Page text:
There are many reasons for such anti-gun-nut hysteria. In our high-tech urban world, most people have little experience with weapons or hunting outside of movies and video games. This lack of familiarity makes the gun a demonic fetish rather than a tool that, like any other, is dependent on the character and virtue of the user. Class snobbery is also at work. Many urban progressives view those who own guns and hunt as lower class, unenlightened troglodytes, the kind of people who drink domestic beer, watch MMA bouts, follow NASCAR, and listen to country and western music. You know, the neurotic “deplorables” who “cling to their guns” and voted for Donald Trump. In short, the rabble needing guidance by their intellectual and moral betters, who vote Democrat. That’s why Dem politicians after every mass shooting start squealing about more gun control. The blood on the ground nourishes support of the base.
This brings us to the real significance of this predictable response to mass shootings. For a century progressives have been committed to undoing the Constitution, which imposes barriers on the concentration of power. This frustrates progressives, who need to reduce the citizens’ freedom and autonomy in order to accomplish leviathan’s goal of creating a centralized technocracy that directs our lives and shapes them so they achieve “equality,” “inclusion,” and “social justice.”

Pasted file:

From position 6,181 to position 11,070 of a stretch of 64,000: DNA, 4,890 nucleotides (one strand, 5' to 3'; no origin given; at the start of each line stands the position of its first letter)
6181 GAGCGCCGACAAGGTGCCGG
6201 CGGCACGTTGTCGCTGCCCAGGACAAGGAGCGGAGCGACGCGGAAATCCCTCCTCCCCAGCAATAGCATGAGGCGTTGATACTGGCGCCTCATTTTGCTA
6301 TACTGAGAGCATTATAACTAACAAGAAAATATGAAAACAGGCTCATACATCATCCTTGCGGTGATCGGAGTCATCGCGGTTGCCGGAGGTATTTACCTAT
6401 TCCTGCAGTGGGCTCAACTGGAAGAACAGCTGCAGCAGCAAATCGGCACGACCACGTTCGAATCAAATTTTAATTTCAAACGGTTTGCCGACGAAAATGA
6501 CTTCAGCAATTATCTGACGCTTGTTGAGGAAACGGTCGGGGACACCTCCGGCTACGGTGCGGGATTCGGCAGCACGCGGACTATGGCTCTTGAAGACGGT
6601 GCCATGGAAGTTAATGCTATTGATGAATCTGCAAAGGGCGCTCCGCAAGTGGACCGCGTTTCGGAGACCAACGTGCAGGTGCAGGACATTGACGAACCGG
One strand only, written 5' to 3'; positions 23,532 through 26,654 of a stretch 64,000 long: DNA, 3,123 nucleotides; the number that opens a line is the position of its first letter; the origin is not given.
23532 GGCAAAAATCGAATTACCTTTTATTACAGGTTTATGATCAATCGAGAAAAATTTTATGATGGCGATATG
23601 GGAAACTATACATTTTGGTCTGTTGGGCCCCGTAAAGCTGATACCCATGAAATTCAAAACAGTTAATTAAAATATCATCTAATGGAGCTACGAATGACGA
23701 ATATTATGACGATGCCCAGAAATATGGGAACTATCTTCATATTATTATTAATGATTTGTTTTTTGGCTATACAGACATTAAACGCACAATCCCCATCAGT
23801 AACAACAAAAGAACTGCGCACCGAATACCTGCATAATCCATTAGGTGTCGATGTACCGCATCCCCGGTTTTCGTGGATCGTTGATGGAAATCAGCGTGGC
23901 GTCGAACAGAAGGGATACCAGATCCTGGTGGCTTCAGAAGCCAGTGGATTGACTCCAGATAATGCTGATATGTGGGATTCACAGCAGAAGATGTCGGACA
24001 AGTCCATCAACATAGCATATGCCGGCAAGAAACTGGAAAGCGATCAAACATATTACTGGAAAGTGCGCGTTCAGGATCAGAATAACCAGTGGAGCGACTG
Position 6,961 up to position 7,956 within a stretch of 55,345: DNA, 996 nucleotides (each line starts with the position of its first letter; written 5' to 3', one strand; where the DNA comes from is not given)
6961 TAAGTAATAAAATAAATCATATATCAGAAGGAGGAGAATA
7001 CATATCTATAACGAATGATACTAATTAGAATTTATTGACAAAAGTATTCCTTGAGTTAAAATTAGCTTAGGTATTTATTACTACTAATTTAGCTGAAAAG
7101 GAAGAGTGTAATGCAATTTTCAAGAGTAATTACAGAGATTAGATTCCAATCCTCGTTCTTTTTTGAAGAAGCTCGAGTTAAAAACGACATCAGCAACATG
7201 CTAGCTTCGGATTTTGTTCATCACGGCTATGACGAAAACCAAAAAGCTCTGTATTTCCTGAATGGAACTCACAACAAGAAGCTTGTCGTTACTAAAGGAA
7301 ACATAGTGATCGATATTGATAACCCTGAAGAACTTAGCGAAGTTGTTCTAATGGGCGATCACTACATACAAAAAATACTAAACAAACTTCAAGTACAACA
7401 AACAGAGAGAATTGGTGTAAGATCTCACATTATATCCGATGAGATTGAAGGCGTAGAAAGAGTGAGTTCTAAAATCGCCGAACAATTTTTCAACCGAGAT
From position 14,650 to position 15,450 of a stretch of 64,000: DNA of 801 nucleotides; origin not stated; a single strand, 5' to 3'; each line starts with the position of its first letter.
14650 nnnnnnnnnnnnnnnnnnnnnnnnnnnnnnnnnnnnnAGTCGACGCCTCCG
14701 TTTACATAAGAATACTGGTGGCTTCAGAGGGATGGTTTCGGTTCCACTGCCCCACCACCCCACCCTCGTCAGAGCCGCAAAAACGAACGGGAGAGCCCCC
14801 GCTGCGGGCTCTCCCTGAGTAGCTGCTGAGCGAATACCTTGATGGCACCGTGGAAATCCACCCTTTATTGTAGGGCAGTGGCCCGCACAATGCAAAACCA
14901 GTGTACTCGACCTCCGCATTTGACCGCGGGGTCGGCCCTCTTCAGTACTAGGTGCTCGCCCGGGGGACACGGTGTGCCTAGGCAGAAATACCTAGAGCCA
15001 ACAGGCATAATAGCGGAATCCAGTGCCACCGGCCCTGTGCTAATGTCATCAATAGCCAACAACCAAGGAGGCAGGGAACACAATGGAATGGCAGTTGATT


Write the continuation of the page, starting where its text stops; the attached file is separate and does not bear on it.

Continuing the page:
The price of this concentration of power, of course, is the weakening of ordered liberty, the political freedom to manage our own lives with a minimum of interference from the state, and with personal responsibility for our actions. By promoting the notion of a risk-free world, the progressives lure people with the promise of cost-free utopia, one that will always fail given the destructive potential of human beings. But without risk and accountability there is no true freedom––that’s the devil’s bargain the left always offers.
Gun control hysteria is just another tactic for compelling us to make that bad deal. But if we want people to be free, we have to accept that many will use that freedom viciously or carelessly. What we should do is hold them personally responsible for their actions. But to demand a risk-free world is to demand a world without freedom, for only extensive and intrusive coercion can create such a world. Any law that promises to reduce risk thus bears the burden of showing how the elimination of the risk is worth not just the loss of a benefit, but of political freedom. So far, those shilling for gun control have failed to make that case.